Selflessness is one of the most endearing personality traits that one can have. It creates an endearment to the one who possesses it and manifests itself though generosity, the willingness to put others needs in front of your own along with the willingness and joy to serve others. It’s a personal belief that the greatest traders are those who are willing to serve. In relation to selflessness, Charles Goodyear once wrote, Life should not be estimated exclusively by the standard of dollars and cents. I am not disposed to complain that I have planted and others have gathered the fruits.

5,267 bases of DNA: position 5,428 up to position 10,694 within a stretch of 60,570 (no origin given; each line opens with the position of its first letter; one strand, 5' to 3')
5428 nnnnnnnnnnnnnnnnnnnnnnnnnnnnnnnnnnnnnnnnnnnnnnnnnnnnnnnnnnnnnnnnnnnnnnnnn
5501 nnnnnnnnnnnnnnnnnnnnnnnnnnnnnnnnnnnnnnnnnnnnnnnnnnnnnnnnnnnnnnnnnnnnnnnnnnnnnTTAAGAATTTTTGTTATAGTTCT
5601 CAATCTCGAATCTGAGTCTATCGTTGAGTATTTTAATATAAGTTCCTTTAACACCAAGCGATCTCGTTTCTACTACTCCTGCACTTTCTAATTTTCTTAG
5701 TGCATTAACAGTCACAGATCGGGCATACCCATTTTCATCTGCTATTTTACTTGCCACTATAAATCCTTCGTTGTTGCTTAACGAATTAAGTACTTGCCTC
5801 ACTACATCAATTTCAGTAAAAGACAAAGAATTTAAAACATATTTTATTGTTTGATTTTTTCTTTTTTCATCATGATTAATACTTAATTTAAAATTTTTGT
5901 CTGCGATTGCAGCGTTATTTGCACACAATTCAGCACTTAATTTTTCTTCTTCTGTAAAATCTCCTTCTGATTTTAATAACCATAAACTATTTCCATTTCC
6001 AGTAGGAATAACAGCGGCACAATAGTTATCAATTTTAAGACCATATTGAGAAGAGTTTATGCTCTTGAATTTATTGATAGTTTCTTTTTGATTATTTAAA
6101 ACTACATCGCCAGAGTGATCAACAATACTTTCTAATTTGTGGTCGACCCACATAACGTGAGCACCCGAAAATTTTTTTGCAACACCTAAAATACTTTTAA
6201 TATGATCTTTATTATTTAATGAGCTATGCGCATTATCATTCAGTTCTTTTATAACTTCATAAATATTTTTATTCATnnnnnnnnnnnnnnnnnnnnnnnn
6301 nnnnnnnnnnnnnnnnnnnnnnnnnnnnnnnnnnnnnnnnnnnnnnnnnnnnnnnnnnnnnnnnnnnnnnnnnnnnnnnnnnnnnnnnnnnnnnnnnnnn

A man has cause for regret only when he sows and no one reaps. (n. D) Charisma vs.. Character In preparing for this research paper, the initial leader of choice with regards to inspiration was to be Jack Welch, former CEO of General Electric. Even as popular and admirable that Mr.. Welch may be, there were many studies of his dervish traits which pointed out that his strengths in leadership were that of charisma and not those of character. Jack Welch took General Electric (GE) to profit heights it had not seen before, but his leadership many times took the approach that people were expendable much sooner than corporate profits.